Improving Elementary School Mathematics Instruction with Principal Coaching and Peer Collaboration: A Pilot Experimental Study
Teacher quality accounts for as much as 30% of the variation for in-school factors that influence student achievement. Previous studies have found no significant relationship between teachers’ education, experience, or certification and student outcomes. Therefore, researchers must shift the focus to specific, high-leverage classroom practices and high-impact interactions between teachers and students as the source of student achievement. This pilot experimental study explored the extent to which teachers’ instructional skills improved after participating in an intensive principal coaching-based evaluation cycle, augmented by peer interaction and peer coaching through teacher study groups. The Instructional Quality Assessment measured the quality of mathematics instruction in relation to inquiry-oriented instruction. The results support the research hypothesis that the experimental group would show greater improvement to their teaching. Teachers in the experimental group showed an overall mean pre-test score of 16.83 and a mean post-test score of 24.67. Pairwise comparisons of marginal means revealed that the intervention group scored an average of 12.1 points higher on post-test scores when controlling for pre-test scores.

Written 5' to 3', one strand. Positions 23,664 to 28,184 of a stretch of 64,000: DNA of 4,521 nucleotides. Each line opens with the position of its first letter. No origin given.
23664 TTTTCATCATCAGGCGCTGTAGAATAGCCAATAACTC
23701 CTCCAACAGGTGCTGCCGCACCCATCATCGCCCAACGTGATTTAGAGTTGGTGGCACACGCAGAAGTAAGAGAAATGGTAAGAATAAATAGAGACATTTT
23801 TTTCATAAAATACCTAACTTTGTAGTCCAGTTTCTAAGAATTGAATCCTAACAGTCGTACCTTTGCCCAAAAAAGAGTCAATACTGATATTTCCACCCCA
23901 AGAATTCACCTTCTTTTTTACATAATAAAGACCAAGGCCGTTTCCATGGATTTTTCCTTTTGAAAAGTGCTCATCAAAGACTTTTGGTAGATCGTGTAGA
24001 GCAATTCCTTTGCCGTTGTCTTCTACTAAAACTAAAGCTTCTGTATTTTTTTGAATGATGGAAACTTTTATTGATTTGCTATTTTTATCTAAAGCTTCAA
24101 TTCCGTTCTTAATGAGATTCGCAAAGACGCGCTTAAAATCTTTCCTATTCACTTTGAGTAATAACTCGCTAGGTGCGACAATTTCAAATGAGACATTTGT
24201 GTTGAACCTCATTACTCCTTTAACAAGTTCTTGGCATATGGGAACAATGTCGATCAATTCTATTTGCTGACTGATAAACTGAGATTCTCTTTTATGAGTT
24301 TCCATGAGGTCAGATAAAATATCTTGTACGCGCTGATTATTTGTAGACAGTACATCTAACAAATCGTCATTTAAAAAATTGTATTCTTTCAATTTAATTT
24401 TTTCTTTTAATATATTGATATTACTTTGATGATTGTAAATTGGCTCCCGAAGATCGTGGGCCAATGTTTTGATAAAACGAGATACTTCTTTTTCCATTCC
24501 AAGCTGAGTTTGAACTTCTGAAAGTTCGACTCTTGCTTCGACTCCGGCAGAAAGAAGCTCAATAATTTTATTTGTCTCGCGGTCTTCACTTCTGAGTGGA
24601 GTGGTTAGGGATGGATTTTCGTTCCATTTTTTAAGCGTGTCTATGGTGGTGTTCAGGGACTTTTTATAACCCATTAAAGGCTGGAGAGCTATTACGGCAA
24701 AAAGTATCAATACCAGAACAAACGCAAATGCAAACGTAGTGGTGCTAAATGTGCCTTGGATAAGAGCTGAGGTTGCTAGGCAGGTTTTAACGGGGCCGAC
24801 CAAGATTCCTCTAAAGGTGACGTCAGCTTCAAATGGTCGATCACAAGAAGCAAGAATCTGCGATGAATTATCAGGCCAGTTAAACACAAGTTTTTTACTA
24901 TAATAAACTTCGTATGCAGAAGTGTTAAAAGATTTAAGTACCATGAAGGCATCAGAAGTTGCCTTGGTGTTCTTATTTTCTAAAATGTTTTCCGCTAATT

Educational leadership|Educational administration|Educational evaluation|Elementary education|Mathematics education
Melnyk, Colleen, "Improving Elementary School Mathematics Instruction with Principal Coaching and Peer Collaboration: A Pilot Experimental Study" (2020). ETD Collection for Fordham University. AAI27740625.